Full text: Secession (Number one) (1)

Certain plants remain invariable; others seem as ephe 
meral as my regard. Suddenly I feel myself ageing as 
I lift my eyelids. I should certainly make a poor 
hour-glass. . 
How I could have blundered about in time; I still 
wonder at this. I had accepted with real pleasure an 
invitation to go to Normandy and stay at the villa of a 
friend, Celeste P . . . married recently. Paris was 
thinning out, and the thought of spending a few days 
by the sea-shore where the air was so pure and re 
freshing with the nip of salt, was by no means 
unpleasant to me. It had been a superb day. The sun 
brimmed over in the fields. The dust invaded the 
railroad coaches, but nearing the sea we scented its 
delicious tang and it went right to our hearts. Getting 
off the train, I looked about me and saw that the sky 
was sky-blue. Celeste advanced toward me with her 
hand outstretched. Suddenly a fit of abstraction seized 
me, I thought of other things: once you have thought 
of other things, you are done for. Impossible to get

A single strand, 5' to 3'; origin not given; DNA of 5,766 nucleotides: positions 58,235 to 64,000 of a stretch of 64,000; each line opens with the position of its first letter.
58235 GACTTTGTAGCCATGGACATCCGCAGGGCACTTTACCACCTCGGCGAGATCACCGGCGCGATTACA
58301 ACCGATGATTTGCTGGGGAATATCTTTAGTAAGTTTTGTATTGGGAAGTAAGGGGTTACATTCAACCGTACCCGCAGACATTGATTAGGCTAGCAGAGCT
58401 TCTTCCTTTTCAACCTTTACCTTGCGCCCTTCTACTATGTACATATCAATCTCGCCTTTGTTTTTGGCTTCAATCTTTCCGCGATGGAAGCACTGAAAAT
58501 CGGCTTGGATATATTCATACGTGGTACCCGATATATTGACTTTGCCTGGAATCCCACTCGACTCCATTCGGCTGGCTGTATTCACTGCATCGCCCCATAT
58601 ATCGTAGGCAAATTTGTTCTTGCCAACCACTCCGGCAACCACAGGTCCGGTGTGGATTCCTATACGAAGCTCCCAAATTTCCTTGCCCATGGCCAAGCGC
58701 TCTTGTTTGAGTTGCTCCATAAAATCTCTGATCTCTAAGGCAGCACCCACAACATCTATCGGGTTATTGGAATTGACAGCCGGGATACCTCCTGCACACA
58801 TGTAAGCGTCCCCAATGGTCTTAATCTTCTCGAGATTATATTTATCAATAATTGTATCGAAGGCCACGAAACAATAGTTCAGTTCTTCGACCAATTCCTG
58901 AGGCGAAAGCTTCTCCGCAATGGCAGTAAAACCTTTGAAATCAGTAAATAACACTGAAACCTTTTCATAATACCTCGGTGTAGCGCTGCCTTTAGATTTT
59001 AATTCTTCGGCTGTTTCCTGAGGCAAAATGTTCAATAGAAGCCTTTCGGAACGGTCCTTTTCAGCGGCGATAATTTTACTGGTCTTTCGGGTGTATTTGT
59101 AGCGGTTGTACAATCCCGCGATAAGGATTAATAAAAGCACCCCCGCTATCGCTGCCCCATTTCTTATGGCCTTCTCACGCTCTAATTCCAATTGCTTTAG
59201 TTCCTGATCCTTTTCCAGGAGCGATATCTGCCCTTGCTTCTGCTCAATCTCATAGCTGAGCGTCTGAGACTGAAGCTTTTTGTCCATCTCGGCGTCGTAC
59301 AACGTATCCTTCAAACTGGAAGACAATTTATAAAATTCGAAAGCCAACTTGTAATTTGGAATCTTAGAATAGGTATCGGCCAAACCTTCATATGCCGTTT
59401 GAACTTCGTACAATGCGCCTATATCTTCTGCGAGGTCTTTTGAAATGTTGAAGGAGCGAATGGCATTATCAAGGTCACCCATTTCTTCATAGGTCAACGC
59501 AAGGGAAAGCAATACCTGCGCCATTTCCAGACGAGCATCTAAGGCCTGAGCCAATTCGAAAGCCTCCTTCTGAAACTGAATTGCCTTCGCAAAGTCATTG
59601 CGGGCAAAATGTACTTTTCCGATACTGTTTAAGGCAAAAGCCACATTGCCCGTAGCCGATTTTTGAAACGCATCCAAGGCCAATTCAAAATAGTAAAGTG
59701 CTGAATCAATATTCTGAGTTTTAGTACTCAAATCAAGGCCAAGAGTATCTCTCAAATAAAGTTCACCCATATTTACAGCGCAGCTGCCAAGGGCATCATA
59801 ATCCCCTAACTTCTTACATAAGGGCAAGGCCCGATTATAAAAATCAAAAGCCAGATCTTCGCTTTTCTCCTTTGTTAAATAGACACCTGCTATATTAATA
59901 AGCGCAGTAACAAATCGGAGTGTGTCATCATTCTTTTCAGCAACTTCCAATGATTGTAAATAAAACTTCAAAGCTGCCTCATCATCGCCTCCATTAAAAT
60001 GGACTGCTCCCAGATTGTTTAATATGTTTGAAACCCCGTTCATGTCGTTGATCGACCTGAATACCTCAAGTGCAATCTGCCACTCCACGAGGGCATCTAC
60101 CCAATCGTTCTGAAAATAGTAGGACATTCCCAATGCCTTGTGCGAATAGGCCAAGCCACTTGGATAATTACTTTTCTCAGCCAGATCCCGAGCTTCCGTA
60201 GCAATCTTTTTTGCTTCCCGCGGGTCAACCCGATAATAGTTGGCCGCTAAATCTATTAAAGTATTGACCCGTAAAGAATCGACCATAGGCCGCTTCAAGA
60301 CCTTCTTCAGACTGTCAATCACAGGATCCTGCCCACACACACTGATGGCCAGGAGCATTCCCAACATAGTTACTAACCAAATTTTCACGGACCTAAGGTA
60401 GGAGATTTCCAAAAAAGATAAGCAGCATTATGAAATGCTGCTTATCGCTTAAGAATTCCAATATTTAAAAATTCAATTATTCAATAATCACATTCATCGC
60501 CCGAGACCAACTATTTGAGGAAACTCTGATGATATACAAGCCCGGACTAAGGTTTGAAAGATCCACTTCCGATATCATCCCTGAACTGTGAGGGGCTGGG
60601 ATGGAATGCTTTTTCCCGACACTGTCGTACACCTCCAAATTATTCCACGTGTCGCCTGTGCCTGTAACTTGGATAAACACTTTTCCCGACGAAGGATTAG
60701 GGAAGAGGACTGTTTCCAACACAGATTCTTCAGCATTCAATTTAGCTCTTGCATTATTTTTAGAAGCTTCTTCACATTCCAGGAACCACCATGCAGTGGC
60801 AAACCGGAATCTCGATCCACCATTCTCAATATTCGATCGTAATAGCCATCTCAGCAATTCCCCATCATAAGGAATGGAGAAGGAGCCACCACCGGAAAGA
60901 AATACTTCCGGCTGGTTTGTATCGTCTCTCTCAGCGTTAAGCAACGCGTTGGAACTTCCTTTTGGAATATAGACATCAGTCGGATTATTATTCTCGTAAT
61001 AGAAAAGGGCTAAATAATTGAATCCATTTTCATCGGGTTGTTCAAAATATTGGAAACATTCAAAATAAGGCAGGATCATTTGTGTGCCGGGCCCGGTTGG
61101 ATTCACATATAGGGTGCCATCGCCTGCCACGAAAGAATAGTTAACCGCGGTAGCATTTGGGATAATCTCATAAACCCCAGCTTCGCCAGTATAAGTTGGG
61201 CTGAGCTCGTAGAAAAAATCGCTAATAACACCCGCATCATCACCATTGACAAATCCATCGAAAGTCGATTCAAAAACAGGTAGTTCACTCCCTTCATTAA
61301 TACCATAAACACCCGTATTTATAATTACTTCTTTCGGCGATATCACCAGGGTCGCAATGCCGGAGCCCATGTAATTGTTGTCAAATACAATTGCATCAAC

back to the point of departure, and following the 
thread I reached some desert region at some indeter- 
mined epoch of the universe. At first I did not under 
stand what was happening to me. I said to myself: 
„This cannot last“. Now I do not even know whether 
it does last. 
I have come to believe that in the temporal impasse 
into which I have strayed there is no soul that lives. 
Only a companion in misfortune could help me to 
regain life. Together we could reconstitute time. Sim 
ply a matter of comparison. Alone, I lose grip on 
myself in wrestling with my identity: if I remained the 
same from one minute to another how could I experience 
the transformation announced by this movement of the 
clock-hand? I end by losing all track of the continuity 
of my thought. For in the most general sense all is 
logical to me in solitude, and, writing as I am for 
chance salvagers, for blind savages, or for the deaf 
tides that carry my bottle, I can scarcely trust that the 
language I use will ever be understood by any man 
other than myself. Why, it is impossible for me to 
read it over: I am only intelligible to myself in flashes. 
My sheet of paper all at once becomes perfectly blank

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